Here's how voters can verify their ballots during the world's largest democratic exercise
- The verifiable paper audit trail (VVPAT) will be making its national debut at the upcoming general elections in India.
- The VVPAT system was introduced after the Delhi High Court ruled in 2012 that electronic voting machines (EVMs) are not completely tamper-proof.
- The EVMs have also been upgraded for the 2019 general elections to the 'M3' third generation models.
The idea is simple — in order to improve upon the transparency during the voting process, using the VVPAT will allow users to verify that their vote was cast as intended.
The new method of vote verification was brought into play after the Delhi High Court ruled in 2012 that EVMs are not "tamper-proof." And, even though the court did not direct the Election Commission (EC) to incorporate a paper trail to record the votes, it did suggest that some mechanism should be put in place in order to put doubts to rest.
And then in 2013, came the Supreme Court verdict that the EC should employ the VVPAT system so that there would be a way to audit the electronic results.
How does VVPAT work?
Before casting their ballot, voters should check the LED power light on the EVM is green. That means the machine is not busy and ready to record the vote.
It's once you've cast your vote, there should a 'beep' to confirm that the vote has been recorded by the machine.
The VVPAT will then provide visual verification by printing the serial number, name and party symbol of the candidate that was voted for along with the serial number of the VVPAT unit and the poll session number on a receipt.
The display window where the information will appear is sealed, so voters can't physically touch the receipt. And normally, when the machine is not in use, the items behind the window aren't visible and the window appears black.
So, it's only when a vote is cast on the EVM, that the light within the viewing window comes on, but only for seven seconds. In that time frame, voters will have to verify that the details are correct before the slip gets cut and falls into the a seal drop box within the VVPAT.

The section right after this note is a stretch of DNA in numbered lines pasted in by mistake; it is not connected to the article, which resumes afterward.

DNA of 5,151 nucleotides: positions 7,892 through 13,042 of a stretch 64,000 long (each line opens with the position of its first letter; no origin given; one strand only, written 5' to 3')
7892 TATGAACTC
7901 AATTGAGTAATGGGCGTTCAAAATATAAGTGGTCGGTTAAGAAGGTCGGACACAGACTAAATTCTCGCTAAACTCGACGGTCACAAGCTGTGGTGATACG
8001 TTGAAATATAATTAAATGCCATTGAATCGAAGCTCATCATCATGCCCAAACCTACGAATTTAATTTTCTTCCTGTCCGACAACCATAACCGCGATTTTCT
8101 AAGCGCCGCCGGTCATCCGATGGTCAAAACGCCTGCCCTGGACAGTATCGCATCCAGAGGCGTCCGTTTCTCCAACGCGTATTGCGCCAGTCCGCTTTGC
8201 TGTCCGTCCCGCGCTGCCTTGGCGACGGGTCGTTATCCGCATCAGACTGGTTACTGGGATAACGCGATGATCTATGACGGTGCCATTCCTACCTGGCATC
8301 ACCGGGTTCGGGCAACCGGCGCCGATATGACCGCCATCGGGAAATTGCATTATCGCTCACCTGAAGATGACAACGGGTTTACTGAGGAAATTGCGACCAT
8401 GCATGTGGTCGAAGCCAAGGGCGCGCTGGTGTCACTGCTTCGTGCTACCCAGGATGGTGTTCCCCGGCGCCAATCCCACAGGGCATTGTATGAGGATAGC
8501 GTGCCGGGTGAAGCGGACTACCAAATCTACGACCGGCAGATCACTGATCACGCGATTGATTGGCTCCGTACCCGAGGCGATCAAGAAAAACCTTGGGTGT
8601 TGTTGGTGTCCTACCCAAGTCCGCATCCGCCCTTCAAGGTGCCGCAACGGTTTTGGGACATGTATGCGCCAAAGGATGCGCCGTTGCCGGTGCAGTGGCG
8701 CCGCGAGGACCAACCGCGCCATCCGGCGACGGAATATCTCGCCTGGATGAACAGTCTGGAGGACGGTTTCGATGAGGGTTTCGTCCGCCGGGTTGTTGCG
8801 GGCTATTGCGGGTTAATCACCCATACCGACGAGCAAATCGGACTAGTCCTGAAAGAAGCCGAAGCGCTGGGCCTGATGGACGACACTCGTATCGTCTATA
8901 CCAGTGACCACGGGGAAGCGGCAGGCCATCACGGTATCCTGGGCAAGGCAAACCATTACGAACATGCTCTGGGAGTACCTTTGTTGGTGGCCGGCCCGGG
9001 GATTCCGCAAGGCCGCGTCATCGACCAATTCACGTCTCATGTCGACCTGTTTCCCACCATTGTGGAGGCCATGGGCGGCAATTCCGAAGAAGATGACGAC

According to the EC, the VVPAT can only be attached to the EVM — in fact, it only has the one port — in order to register votes. Since the print runs on a battery pack, like the EVM, it's not dependent on electricity to operate.
Even the EVMs are being upgraded to a third generation 'M3' machines, which are said to be tamper proof and have a self-diagnostic system to authenticate whether a machine is genuine or not, according to the EC.
"Each EVM can record a button being pressed only after every 12 seconds. If buttons are pressed more often, the EVM will not record any vote. In any 'booth capture' situation, it would take nearly three and a half hours to press the buttons 1,000 times (the typical number of votes for any EVM) and even that assumes the buttons would be pressed rapidly, every 12 seconds exactly. EVMs are simply not a feasible or efficient way to carry out electoral fraud," veteran psephologists Prannoy Roy and Dorab Sopariwala wrote in their book 'The Verdict', released on March 15.
Mock polls are conducted to ensure that the machines are in optimal working condition and the machines are alloted to the polling booths through an elaborate randomization process so that nobody knows which machine will be at which polling booth until the very last moment.
The introduction of the VVPAT system should, ideally, serve as a reassurance for those who fear EVM tampering by political parties.
Even though the EC maintains that the EVMs can't be " tinkered" with in any way, there were allegations during the Uttar Pradesh bypolls in May 2018 where voters and some candidates claimed that no matter which button was pressed on the machine, the EVM registered the vote in favour of the BJP.
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